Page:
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Apache Resigns From the JCP Executive Committee 136

iammichael writes "The Apache Software Foundation has resigned its seat on the Java SE/EE Executive Committee due to a long dispute over the licensing restrictions placed on the TCK (test kit validating third-party Java implementations are compatible with the specification)."
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Apache Resigns From the JCP Executive Committee

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  • Re:TCK license (Score:5, Informative)

    by robmv ( 855035 ) on Thursday December 09, 2010 @04:00PM (#34505602)

    a good explanation at Stephen Colebourne's blog []

  • Background (Score:5, Informative)

    by HRbnjR ( 12398 ) <> on Thursday December 09, 2010 @04:15PM (#34505830) Homepage

    My understanding is this...

    Long before Java was GPL'd through OpenJDK, Sun was trying to claim that it was an open standard, and published specifications for the JVM, etc - kinda how Microsoft does with .NET. The dirty secret was that they also held patents on the technology, so they could still sue you for implementing their spec. If you want access to the patent grant - you can have that too, for free even, provided your implementation of Java passes the compatibility kit (TCK) tests (which disallows sub-setting). Those tests are the problem though - they are decidedly NOT open source, and you can only get access to them if you follow Sun's rules, like not building a mobile device and a bunch of crap like that. Apache (with help from IBM) has implemented those "open" specs via the Harmony project, but all the TCK rules make them mad.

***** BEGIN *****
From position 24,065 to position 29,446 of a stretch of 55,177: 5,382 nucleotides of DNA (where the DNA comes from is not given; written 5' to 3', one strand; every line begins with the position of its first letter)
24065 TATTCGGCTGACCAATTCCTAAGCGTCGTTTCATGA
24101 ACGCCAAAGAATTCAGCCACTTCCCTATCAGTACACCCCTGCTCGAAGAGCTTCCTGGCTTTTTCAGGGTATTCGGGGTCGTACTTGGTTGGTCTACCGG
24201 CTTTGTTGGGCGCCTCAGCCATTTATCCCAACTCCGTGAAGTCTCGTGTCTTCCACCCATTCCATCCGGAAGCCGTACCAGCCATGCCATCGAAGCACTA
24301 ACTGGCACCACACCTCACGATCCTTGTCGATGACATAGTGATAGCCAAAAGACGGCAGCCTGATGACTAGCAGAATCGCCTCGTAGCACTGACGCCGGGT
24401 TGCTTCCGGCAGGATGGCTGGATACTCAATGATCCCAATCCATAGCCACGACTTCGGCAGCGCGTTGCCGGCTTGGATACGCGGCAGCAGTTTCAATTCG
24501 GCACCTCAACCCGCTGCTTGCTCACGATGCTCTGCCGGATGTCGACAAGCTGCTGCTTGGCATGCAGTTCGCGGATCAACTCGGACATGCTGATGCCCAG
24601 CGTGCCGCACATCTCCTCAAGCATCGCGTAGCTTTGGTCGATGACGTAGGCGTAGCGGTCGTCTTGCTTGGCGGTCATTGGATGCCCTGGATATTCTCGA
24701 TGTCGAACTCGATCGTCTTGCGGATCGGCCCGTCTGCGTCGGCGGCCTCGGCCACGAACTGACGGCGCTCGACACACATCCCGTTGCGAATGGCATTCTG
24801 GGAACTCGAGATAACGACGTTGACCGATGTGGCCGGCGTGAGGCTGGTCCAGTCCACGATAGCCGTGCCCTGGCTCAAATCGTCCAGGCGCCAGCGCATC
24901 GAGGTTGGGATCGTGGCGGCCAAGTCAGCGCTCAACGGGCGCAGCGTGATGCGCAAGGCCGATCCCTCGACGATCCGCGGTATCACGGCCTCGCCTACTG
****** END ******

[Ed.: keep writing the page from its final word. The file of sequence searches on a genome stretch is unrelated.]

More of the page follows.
Separate from all that, Sun then went and GPL'd the whole thing as OpenJDK. You can do anything with OpenJDK that you can do with any other GPL code - an important thing to remember in all this. Rumor has it, the GPLv2 license may even grant you some implicit protection against any patents Sun has on the technology - at the very least they would have a hard time suing you for building something based on OpenJDK as long as you adhere to the GPL

    Unfortunately, Android isn't based on OpenJDK, it's based on Harmony, so it doesn't have any protection from Sun/Oracle's patents on Java (which also may apply to many virtual machines for other languages), so they are getting sued.

  • Re:Tomcat? (Score:4, Informative)

    by gstoddart ( 321705 ) on Thursday December 09, 2010 @04:31PM (#34506062) Homepage

    Is there a chance they'd try to monetize the J2EE/JEE container market (hey, they're holding the still-warm corpse of BEA) by being deliberately opaque with their JEE specifications?

    It's Oracle, of course they will.

    Or at least, trying to extort or marginalize free/libre implementations as much as possible?

    Well, following a link [] that another poster so graciously provided, it would seem that:

    To be honest, I'm surprised that the TCK license for Java SE 7 still contains any pretence that it can be implemented in open source by anyone other than Oracle. At least the restrictions are clear (and I suspect, but cannot prove, that very similar restrictions were offered for Java SE 5 in the Sun/Oracle vs Harmony dispute).

    Earlier up in the page, he says:

    The definition of a "product" contains what looks like an unusual part (highlighted). It appears that a "product" must meet three criteria beyond the basic ones:

            * "have a principal purpose which is substantially different from a stand-alone implementation of that specification"